Thursday, May 11, 2017

Okinawan Centenarians Eat More Animal Proteins and Fats and Less Carbohydrates Than Average Japanese

"Japanese Okinawan centenarians eat diets low in animal protein."  Is that true?  

Not according to Shibata et al.:

According to Shibata et al.

1. Nutrient intakes in 94 Japanese centenarians investigated between 1972 and 1973 showed a higher proportion of animal protein to total proteins than in contemporary average Japanese.
2. High intakes of milk and fats and oils had favorable effects on 10-year (1976-1986) survivorship in 422 urban residents aged 69-71. The survivors revealed a longitudinal increase in intakes of animal foods such as eggs, milk, fish and meat over the 10 years.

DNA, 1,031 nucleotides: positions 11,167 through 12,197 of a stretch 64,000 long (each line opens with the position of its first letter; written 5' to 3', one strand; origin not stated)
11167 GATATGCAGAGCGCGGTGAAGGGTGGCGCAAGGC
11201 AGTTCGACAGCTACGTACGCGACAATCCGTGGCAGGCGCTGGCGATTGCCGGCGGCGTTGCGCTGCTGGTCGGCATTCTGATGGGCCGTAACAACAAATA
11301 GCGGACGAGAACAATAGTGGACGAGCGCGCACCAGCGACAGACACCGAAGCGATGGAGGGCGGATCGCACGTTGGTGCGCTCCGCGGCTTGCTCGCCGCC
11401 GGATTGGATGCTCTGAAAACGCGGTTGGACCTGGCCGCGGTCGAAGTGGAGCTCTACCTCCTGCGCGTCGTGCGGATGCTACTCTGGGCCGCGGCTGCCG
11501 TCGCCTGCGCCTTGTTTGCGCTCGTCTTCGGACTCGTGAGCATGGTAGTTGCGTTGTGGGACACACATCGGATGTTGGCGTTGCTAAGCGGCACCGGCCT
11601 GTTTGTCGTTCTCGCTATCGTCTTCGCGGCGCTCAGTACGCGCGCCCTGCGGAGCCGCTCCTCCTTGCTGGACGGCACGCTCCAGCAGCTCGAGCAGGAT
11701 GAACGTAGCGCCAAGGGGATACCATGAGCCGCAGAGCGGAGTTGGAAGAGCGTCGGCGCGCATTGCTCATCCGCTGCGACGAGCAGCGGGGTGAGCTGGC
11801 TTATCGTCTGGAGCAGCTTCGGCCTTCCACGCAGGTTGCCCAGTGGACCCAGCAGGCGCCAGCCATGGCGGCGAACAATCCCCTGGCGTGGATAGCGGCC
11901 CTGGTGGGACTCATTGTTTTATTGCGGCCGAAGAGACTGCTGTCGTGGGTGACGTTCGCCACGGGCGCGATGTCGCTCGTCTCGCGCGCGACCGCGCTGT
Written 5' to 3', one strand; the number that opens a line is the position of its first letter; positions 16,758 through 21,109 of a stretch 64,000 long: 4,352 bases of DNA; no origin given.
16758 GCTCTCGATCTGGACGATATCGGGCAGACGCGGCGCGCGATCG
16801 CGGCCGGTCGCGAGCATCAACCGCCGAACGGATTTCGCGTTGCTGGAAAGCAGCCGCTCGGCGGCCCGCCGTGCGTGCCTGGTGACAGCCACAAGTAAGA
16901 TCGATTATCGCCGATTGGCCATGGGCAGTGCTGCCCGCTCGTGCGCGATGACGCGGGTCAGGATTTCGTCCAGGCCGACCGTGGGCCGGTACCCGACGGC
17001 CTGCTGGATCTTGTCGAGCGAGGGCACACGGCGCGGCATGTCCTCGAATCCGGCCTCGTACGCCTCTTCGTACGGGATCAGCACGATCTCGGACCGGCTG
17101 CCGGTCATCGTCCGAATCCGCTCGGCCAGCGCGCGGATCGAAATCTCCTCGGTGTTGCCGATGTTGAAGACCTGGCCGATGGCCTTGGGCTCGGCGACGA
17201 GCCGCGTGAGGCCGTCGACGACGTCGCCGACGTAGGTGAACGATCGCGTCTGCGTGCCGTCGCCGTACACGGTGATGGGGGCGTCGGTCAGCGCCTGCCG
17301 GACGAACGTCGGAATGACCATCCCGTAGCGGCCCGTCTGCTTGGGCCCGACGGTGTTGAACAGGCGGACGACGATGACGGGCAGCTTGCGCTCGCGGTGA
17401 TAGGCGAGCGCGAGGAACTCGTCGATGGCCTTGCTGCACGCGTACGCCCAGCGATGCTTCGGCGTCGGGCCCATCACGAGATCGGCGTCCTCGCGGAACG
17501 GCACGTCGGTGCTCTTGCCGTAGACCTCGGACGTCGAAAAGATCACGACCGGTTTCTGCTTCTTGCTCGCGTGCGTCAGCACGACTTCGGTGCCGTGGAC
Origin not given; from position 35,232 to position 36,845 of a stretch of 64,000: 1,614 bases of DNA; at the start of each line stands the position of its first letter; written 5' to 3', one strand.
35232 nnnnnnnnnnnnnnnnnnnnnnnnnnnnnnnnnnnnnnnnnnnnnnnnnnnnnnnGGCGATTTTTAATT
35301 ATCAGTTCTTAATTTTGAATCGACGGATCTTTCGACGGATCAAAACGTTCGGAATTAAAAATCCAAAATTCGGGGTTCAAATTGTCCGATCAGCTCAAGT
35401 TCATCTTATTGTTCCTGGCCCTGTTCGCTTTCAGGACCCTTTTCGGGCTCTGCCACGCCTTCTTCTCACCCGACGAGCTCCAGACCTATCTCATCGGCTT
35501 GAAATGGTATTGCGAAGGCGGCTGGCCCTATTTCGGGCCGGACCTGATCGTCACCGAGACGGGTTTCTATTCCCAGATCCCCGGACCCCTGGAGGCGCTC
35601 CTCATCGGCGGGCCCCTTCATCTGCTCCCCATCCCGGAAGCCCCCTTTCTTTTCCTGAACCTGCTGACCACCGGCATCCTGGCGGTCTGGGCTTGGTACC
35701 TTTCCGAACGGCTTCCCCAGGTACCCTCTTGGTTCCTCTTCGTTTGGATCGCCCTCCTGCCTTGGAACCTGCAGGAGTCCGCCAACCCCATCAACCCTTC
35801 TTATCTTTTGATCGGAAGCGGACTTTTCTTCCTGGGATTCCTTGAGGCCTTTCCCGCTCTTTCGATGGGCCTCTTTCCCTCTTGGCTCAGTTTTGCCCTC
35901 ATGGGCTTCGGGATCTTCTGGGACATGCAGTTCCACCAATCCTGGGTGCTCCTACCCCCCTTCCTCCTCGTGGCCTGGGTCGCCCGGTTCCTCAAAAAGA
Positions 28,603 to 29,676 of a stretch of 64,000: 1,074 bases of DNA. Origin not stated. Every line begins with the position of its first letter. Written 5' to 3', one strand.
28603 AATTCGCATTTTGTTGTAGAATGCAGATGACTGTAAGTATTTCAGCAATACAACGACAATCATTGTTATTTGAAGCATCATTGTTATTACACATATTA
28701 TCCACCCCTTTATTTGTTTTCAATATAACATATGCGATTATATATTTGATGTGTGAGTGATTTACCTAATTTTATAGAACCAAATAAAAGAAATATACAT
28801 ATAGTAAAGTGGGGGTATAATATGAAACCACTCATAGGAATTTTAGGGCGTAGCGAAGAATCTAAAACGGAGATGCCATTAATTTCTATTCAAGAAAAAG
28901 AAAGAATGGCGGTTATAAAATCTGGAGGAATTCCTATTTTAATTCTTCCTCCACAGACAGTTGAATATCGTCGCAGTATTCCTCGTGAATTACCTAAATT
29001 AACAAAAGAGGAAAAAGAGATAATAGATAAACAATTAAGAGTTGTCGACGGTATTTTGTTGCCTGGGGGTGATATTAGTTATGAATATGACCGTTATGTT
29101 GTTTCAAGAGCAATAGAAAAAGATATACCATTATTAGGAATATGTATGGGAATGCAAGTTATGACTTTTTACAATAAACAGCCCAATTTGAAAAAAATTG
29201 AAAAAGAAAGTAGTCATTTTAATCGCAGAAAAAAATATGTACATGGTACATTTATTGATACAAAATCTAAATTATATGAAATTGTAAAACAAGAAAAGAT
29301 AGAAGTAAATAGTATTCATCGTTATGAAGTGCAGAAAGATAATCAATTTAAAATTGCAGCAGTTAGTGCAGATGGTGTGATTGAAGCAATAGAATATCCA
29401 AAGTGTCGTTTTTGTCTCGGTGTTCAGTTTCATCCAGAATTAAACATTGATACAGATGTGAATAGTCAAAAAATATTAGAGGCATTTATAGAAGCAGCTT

3. Nutrient intakes were compared, based on 24-hour dietary records, between a sample from Okinawa Prefecture where life expectancies at birth and 65 were the longest in Japan, and a sample from Akita Prefecture where the life expectancies were much shorter. Intakes of Ca, Fe, vitamins A, B1, B2, C, and the proportion of energy from proteins and fats were significantly higher in the former [Okinawa] than in the latter [Akita]. Intakes of carbohydrates and NaCl were lower.

If its still not clear, read it again.  Japanese centenarians ate more animal protein and fats and less carbohydrates and salt than average Japanese.  Survivors had high intakes of milk, fats, and oils and an increase in intakes of animal foods such as eggs, milk, fish and meat over the ten years of this study. 

More animal protein and fat and less carbohydrate was found beneficial for life span in Okinawa, which supports what may be my unique theory that humans' increased intake of animal foods and restricted intake of plant foods during the Pleistocene probably played an important role in favoring the natural selection of longer life spans in humans compared to the other great apes.

No comments: